Showing a cross section of a stem nesting bee box, there are 2 complete nest and the beginnings of a third. There is a mason bee in one of the grooves.
Mason Bee Nests in the OURSpace bee cabinet. Credit: High Park Nature Centre

First spotted on May 16th, mason bees are building their nests in the bee cabinet!

Mason bees overwinter as adults and are one of the first bees to emerge in the spring, pollinating spring blossoms and ephemerals.

After they mate, the female bees start their nests by building cells with mud. Each cell is provisioned with a pollen ball that is a mixture of pollen and small amounts of nectar. The pollen ball will provide food for the developing larva once the egg hatches. The pollen is a protein source and the nectar is a carbohydrate.

Once the female lays all her eggs, she will cap off the stem with a wall of mud to protect the nest from predators.

Often microscopic differences distinguish different native bee species from each other so it can be to identify the exact species that’s currently nesting in the cabinet. We think our first resident is of the genus Osmia.

Creating Habitat for Stem Nesting Bees

Like all pollinators, planting native plants is the most important tool in creating habitat for bees.  Whether you have access to a yard or a container garden on a balcony, every native plant helps provide food or shelter resources for bees. Most native bees have a 500m foraging range so even small pollinator gardens can be incredibly impactful and help bridge gaps between larger spaces.  

Bees need safe overwintering habitat to survive through to the spring. For stem-nesting bees, hollow or pithy stems of branches are essential. In the fall, leave the stems of native flowers intact and keep pruned shrubs branches in the garden over winter. Only remove them once the spring temperature is consistently warm (after the Victoria Day weekend is a good rule of thumb).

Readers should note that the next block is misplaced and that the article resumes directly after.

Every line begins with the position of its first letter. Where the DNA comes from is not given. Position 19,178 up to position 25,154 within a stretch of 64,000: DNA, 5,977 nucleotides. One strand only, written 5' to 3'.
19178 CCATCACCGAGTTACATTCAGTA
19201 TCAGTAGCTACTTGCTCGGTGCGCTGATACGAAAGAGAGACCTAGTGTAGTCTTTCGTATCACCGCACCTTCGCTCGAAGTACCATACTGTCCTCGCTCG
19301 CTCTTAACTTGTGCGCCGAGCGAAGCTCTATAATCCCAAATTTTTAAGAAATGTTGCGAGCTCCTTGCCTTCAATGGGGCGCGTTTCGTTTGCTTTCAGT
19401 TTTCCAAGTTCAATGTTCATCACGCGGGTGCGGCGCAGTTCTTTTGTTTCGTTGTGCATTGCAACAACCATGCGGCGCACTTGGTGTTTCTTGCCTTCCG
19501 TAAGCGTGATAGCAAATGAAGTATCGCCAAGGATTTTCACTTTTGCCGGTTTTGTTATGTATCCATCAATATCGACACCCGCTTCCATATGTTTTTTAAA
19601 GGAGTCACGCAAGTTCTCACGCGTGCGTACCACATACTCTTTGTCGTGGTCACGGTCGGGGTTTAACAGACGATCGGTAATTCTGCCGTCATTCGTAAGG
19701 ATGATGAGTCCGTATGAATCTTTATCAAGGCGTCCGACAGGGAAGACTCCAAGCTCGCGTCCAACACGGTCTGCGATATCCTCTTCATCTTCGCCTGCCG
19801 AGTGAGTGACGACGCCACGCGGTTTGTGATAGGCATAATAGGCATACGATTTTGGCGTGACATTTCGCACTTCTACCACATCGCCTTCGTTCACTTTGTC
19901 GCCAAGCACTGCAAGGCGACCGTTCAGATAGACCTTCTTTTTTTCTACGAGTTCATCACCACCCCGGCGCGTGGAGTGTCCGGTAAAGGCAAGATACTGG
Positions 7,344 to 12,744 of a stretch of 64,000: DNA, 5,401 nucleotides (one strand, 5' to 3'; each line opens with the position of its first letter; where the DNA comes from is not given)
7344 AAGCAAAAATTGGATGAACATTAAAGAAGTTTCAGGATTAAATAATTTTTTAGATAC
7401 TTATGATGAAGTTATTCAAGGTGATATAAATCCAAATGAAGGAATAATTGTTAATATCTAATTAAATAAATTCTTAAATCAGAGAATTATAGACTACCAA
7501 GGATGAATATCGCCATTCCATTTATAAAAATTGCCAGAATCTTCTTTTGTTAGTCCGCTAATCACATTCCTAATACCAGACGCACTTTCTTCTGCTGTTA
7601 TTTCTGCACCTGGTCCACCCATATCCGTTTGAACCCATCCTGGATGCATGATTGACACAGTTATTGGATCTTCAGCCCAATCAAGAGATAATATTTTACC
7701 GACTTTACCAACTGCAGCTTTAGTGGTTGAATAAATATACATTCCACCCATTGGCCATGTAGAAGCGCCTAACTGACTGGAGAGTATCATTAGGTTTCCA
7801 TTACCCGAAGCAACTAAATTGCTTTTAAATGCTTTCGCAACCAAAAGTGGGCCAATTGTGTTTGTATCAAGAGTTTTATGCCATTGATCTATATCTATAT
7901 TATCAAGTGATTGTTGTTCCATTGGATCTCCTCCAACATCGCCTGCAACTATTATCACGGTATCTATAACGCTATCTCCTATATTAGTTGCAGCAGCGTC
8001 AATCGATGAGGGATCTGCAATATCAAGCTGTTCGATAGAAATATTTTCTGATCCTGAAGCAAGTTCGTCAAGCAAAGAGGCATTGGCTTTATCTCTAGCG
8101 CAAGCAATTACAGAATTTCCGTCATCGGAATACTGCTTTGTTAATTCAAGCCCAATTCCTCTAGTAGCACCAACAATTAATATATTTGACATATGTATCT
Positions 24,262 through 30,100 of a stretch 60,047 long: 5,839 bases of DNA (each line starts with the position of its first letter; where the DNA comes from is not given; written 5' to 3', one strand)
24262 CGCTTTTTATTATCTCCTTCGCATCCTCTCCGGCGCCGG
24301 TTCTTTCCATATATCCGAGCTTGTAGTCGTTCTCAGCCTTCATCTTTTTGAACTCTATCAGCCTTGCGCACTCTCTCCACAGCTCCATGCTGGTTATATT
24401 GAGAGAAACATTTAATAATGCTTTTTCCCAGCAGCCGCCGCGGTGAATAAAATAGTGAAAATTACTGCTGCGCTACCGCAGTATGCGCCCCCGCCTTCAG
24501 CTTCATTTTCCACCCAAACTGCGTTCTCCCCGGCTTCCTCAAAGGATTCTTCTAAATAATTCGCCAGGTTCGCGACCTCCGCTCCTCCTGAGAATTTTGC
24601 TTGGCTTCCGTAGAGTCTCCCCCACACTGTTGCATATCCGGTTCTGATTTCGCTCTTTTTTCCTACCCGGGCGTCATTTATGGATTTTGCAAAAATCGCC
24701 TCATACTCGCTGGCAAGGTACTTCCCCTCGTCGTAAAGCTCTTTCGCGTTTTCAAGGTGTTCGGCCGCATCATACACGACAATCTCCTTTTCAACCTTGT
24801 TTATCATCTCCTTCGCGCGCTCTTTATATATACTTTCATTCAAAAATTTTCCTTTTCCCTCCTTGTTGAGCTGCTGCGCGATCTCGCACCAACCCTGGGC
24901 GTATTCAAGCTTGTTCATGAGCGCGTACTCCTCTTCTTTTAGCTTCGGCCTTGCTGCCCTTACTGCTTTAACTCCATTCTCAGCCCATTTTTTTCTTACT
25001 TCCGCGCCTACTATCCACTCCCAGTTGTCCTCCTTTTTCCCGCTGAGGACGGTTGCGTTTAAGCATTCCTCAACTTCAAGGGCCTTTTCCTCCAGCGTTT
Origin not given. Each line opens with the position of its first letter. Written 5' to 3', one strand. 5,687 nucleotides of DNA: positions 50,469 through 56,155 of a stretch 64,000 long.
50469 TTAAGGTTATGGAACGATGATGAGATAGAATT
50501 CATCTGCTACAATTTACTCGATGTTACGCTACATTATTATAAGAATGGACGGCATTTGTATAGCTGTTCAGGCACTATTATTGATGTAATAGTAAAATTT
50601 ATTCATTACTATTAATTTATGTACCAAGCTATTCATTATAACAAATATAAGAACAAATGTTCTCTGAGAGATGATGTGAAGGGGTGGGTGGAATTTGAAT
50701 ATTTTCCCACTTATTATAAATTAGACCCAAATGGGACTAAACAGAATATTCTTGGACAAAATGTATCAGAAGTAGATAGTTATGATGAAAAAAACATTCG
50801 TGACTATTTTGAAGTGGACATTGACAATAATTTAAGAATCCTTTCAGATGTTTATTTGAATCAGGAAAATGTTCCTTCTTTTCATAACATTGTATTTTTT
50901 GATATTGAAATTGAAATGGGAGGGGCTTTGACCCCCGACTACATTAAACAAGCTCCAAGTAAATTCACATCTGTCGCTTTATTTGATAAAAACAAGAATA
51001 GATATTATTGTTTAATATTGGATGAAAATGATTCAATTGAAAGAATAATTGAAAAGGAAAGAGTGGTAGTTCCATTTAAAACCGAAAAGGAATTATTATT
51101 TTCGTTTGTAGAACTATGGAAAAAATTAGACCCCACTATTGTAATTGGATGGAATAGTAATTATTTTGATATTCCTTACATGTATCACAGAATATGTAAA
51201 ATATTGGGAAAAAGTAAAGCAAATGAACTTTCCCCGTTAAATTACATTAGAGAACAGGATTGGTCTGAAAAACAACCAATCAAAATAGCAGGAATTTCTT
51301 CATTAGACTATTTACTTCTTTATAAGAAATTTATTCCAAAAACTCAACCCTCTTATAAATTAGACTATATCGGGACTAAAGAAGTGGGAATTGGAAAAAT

Bee Hotel Beware

Over the last decade, bee hotels have become popular additions to gardens touting that they add shelter space for bees; however, many are not appropriately designed for stem-nesting bees. Below is a quick list of some features to look for if you are planning on adding a bee hotel to a garden.

Bee Hotel Checklist

  • Holes or tubes minimum 8” or 20 cm deep 
  • Opening size no more than 3/8” or 1 cm wide 
  • Made of natural materials, no chemical treatments 
  • Can be cleaned or next spaces replaced annually 
  • A sunny location 
  • Time to commit to cleaning and monitoring

The bee cabinet in OURSpace was developed with input from entomologists and biologists to ensure its stem design was suitable for a variety of insects. The High Park Nature Centre staff frequently clean, rotate and replace the stem planks to ensure they are clean and free of mold to promote healthy bees.  

Well-designed and maintained bee hotels can be a great addition to a garden, though without a nearby food source, they’ll often go unused. Planting native plants, whether a small container garden on a balcony or a sprawling meadow, is key to supporting the diverse native bees in our neighbourhoods.  

In most cases, investing in native plants and keeping the stems intact throughout the winter has more bang for the buck for native bees than installing a bee hotel. Please consider adding native plants to a garden space before installing a bee hotel.  

Get Involved in Bee Conservation

Participating in community science projects is a great way to get involved in conservation effortsKeep an eye out for native bees in your neighbourhood and share your observations on iNaturalist. If you spot bumble bees,  submit your sightings on Bumble Bee Watch.  

Learn More About Bees and Other Pollinators

Interested in getting to know the bees of Toronto and beyond better? Sign up for Pollinators: Nature’s Tiny Superheroes, one our many online naturalist courses!